(The New Yorker’s story is still online; Khare’s lawyer told Semafor that Khare “does not comment on actual or alleged legal proceedings,” but does “defend himself judicially in all relevant jurisdictions against any attacks that target him and illegitimately damage his reputation.”) Lawfare also edited an article that it had published to remove details taken from the Reuters report. 

And the Internet Archive, which had hosted a backup copy of the Reuters story, has taken it down. (The story has been replaced with the message: “this URL has been excluded from the Wayback Machine.”)”

Big Tech Won’t Let You Leave. Here’s a Way Out

Wired [read free]: “The platform is the canonical form of internet business: a two-sided market that facilitates connections between end-users and business customers. Uber connects drivers with riders; Amazon and eBay connect sellers with buyers; TikTok and YouTube connect performers with audiences; social media connects people with something to say with people who want to hear it. And yet, lax competition law has allowed companies to consolidate, cornering their markets. Consolidated sectors, meanwhile, find it easy to sing with one voice, blocking the passage of unfavorable regulation (there’s still no US national privacy law) or its enforcement (the EU’s General Data Protection Regulation shows that Ireland is even more valuable as a lawless regulation haven than it ever was as a mere tax haven). 

Undisciplined by competition or regulation, platforms are free to slide into “enshittification,” in which the company extracts value from both sides of the two-sided market, relying on lock-in to keep users and business customers from defecting to a rival. The year 2023 was when the platforms soured: Twitch, Reddit, Twitter, Facebook, Instagram, Google Search, and Discord all spiraled into terminal enshittification, transferring value from users to shareholders, leaving behind shambling half-dead things that were disagreeable, but un-quittable. 

The secret to that un-quittability is high “switching costs”—the economists’ term for the things you have to give up to leave a service. You hate Facebook, but you love connecting with your communities, friends, and customers. They’re holding you hostage on Facebook’s behalf—and you’re holding them hostage, too. Facebook literally banks on these high switching costs:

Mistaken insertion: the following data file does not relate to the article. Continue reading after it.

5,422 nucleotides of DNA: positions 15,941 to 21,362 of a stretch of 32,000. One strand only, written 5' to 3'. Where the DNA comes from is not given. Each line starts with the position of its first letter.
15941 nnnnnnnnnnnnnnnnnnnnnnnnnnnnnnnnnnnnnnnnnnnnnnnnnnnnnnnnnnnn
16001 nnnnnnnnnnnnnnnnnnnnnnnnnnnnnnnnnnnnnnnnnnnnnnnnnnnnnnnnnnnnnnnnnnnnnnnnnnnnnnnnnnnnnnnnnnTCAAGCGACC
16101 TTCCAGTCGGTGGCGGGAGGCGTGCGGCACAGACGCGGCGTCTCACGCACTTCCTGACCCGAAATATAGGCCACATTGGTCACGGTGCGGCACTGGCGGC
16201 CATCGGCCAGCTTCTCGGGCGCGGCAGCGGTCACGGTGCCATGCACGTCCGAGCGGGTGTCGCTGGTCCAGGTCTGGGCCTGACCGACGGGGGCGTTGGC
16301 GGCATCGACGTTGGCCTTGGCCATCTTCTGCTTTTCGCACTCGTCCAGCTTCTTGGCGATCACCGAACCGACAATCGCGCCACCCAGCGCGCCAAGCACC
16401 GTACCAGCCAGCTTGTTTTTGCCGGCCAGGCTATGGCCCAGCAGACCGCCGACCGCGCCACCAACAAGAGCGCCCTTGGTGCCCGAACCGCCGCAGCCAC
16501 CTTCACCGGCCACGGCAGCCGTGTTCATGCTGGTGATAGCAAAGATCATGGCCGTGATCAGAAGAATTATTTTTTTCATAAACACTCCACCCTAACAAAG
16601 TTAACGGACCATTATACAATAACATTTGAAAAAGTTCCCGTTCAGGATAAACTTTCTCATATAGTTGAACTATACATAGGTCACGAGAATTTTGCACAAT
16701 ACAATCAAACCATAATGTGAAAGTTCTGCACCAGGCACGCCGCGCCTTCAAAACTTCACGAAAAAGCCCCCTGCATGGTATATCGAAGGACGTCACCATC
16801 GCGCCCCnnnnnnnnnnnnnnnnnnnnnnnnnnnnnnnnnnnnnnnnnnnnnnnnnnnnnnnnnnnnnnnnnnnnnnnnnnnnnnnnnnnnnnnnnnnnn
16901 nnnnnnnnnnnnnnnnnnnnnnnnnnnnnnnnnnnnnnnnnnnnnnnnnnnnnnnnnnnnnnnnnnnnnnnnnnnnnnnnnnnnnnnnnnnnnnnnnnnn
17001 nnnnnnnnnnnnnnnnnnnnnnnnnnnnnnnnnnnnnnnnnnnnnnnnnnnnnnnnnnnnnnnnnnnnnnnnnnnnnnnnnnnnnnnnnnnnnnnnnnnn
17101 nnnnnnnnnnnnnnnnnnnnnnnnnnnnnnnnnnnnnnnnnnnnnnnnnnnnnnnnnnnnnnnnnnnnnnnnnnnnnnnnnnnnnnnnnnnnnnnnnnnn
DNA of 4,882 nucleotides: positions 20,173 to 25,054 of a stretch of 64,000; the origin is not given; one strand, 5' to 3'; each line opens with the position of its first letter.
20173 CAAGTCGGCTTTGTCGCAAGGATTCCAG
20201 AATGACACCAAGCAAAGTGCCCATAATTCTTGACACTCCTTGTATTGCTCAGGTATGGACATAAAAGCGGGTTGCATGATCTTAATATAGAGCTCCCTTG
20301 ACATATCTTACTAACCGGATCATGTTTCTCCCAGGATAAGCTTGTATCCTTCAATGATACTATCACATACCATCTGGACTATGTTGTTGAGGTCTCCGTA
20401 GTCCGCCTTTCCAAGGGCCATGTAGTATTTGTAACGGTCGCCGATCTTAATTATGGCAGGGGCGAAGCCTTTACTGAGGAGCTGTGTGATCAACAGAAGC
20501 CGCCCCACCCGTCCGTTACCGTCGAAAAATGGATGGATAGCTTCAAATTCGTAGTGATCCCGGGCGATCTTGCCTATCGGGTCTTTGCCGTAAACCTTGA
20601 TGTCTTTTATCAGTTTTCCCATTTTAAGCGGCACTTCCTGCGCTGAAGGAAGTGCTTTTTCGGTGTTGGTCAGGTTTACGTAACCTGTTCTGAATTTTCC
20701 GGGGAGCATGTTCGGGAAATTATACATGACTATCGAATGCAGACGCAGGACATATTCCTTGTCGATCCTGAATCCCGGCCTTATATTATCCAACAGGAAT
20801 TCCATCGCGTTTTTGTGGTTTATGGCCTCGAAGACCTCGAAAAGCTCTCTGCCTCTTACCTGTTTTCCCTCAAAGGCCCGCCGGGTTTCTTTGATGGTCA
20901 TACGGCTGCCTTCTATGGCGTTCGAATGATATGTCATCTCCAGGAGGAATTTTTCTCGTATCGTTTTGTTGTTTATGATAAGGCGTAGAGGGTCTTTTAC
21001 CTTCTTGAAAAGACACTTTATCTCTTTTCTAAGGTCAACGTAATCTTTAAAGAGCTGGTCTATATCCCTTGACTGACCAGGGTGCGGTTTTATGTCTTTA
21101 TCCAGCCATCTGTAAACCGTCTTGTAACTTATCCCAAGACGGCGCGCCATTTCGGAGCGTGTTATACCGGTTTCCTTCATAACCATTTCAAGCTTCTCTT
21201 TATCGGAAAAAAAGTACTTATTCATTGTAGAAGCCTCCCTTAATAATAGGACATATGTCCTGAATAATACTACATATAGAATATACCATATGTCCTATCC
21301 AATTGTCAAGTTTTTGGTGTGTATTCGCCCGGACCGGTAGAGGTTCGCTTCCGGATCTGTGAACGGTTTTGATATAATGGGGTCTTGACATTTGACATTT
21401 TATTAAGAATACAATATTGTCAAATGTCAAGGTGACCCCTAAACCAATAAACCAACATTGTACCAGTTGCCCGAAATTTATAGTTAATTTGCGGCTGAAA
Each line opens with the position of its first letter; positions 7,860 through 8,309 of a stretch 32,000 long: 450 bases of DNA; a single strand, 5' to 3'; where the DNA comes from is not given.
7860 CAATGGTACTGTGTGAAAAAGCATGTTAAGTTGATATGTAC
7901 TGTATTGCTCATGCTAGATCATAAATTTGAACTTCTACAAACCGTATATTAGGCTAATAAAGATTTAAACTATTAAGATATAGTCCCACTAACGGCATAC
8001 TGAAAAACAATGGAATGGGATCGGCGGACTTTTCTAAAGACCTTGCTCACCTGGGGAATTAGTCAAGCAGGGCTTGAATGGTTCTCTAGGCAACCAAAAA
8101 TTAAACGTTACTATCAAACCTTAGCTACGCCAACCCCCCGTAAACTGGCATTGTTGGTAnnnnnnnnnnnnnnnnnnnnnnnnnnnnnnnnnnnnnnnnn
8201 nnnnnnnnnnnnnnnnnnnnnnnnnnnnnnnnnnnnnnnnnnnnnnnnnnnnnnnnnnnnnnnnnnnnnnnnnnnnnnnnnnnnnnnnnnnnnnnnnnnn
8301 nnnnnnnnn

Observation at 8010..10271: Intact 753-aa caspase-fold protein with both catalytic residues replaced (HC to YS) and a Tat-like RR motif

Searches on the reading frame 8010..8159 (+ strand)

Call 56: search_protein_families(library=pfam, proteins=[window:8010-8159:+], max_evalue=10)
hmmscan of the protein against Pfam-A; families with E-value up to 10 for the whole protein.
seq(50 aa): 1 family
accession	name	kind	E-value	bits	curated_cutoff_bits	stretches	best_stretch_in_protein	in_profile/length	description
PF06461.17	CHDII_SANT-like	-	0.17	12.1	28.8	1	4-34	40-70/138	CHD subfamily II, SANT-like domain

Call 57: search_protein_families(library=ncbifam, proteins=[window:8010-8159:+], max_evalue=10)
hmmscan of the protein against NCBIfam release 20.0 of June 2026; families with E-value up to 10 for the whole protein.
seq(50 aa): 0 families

The US Federal Trade Commission’s antitrust case against Facebook revealed internal memos in which a product manager explicitly sets out to design features that “make switching costs very high for users” in order to make it “very tough for a user to switch” to a rival service.”

Google Search Really Has Gotten Worse, Researchers Find

404 – “Google search really has been taken over by low-quality SEO spam, according to a new, year-long study by German researchers. The researchers, from Leipzig University, Bauhaus-University Weimar, and the Center for Scalable Data Analytics and Artificial Intelligence, set out to answer the question “Is Google Getting Worse?” by studying search results for 7,392 product-review terms across Google, Bing, and DuckDuckGo over the course of a year.  They found that, overall, “higher-ranked pages are on average more optimized, more monetized with affiliate marketing, and they show signs of lower text quality …  we find that only a small portion of product reviews on the web uses affiliate marketing, but the majority of all search results do.”  They also found that spam sites are in a constant war with Google over the rankings, and that spam sites will regularly find ways to game the system, rise to the top of Google’s rankings, and then will be knocked down. “SEO is a constant battle and we see repeated patterns of review spam entering and leaving the results as search engines and SEO engineers take turns adjusting their parameters,” they wrote…”ExUrbe